That’s not all that unusual or extraordinary, with one difference: he grew up in this church, drifted away when he graduated college, and so is returning to worship after an absence of about ten years.
And so what I so want to ask him is this: am I any better at this than I was ten years ago when you last saw me up there yammering away?
Now that question supposes that as a teenager he was a) listening consistently and b) listening closely enough to evaluate quality. Both suppositions are possible; neither are probable.
Nevertheless, the question remains: am I better the preaching task than I was ten years ago? Five years ago? Last year? Is any preacher better?
And, if improvement is possible, how does it happen?
Well, since I’m asking the question (silently) and writing this post, I believe preaching improvement is not only possible but pivotal. And here are five ways I attempt to go about it:
1. Read Novels. Over the last ten years, I’m sure I’ve read 100 novels but only one book on preaching (of course, that was Andy Stanley’s extraordinary Communicating For A Change, so that counts for way more than one). I have found that in reading fiction I can gain insights into truths about human behaviors and motivations that I never could if I stuck to more general preacher fare. Plus, good novelists write with the kind of effortless grace that you know takes a lot of effort — much like a strong sermon. Just yesterday, while reading Stephen King’s Revival, I came across this gem: Christ drove the money-changers from the temple, but we all know those quick-buck artists never stay away for long.” Indeed.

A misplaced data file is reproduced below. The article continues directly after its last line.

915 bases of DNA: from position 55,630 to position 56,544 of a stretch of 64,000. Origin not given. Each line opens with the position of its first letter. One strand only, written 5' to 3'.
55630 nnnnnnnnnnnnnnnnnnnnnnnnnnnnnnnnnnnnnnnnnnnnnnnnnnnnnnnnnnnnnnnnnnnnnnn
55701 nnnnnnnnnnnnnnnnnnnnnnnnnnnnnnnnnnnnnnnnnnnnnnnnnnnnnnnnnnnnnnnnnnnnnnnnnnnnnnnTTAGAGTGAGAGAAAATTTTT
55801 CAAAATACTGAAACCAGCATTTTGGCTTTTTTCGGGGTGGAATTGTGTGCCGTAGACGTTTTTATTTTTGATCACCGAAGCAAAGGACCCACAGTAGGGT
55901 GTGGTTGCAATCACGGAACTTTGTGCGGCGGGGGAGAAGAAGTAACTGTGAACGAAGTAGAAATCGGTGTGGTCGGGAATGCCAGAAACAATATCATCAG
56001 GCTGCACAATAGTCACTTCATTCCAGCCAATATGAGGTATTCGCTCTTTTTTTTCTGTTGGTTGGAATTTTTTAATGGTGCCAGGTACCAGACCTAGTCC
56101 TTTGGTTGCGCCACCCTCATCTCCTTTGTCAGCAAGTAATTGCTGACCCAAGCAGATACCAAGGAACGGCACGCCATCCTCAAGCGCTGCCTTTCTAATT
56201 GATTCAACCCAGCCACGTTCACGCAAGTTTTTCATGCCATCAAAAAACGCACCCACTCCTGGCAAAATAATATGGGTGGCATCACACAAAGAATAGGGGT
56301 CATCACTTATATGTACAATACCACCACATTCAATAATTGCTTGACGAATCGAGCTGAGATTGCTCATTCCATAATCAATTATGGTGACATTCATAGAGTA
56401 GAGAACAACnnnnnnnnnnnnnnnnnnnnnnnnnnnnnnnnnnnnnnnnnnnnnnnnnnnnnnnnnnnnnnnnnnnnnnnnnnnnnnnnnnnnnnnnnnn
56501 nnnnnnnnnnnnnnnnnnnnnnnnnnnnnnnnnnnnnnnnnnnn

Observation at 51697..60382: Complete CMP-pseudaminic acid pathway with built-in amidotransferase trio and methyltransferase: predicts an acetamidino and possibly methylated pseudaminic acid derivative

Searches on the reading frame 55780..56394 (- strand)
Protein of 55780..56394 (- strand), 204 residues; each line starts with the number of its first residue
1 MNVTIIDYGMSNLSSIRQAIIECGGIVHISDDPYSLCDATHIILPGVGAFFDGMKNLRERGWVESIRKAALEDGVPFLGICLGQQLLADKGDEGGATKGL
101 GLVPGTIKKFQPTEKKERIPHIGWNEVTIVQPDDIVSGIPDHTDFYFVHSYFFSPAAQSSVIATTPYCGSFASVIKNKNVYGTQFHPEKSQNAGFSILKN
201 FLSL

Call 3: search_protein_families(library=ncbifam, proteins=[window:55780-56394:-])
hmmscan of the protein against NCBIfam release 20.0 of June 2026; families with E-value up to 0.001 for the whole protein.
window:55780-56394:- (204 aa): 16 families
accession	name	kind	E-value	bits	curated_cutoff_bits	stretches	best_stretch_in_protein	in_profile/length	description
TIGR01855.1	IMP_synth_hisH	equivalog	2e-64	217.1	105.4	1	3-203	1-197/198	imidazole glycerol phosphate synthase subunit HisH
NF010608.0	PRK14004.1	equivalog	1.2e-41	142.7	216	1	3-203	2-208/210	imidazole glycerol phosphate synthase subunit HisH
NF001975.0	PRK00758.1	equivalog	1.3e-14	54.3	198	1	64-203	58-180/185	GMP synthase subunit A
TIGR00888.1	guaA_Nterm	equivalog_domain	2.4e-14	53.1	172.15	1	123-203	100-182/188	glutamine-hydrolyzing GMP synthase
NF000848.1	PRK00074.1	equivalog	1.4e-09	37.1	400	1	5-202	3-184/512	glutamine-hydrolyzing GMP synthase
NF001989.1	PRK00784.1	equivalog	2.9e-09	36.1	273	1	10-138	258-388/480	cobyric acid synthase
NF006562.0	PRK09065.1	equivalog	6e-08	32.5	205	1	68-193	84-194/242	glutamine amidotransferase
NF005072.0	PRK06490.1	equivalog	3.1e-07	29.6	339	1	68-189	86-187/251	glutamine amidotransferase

2. Tweet. Yep, Twitter helps preaching. It sounds sacrilegious — or at least my attempt to justify something I’m already doing — but the ability to craft meaningful statements in compelling ways is at the heart of a sermon that sticks. And a twit that tweets.
3. Read Sermons. MethoHeresy Confession: I read John Piper’s stuff. Often. Sometimes it makes me mad; more often it makes me think; occasionally it makes me weep. Learning from his sermon design helps my own.
4. Exercise. I’m so glad my YMCA keeps pens and pieces of paper handy, because that’s where my best inspiration occurs. So I’ll run over, write it down, put it in my locker, and the rest of the workout goes that much better.
5. Find A Wordsmithing Friend. One of my colleagues at Good Shepherd knows that he’ll be asked each week to weigh in on which version of a sermon’s bottom line “pops” with more emotional punch and theological accuracy. When possible, I return the favor with him. I believe we are making each other better. I just hope the recently-returned Good Shepherder notices.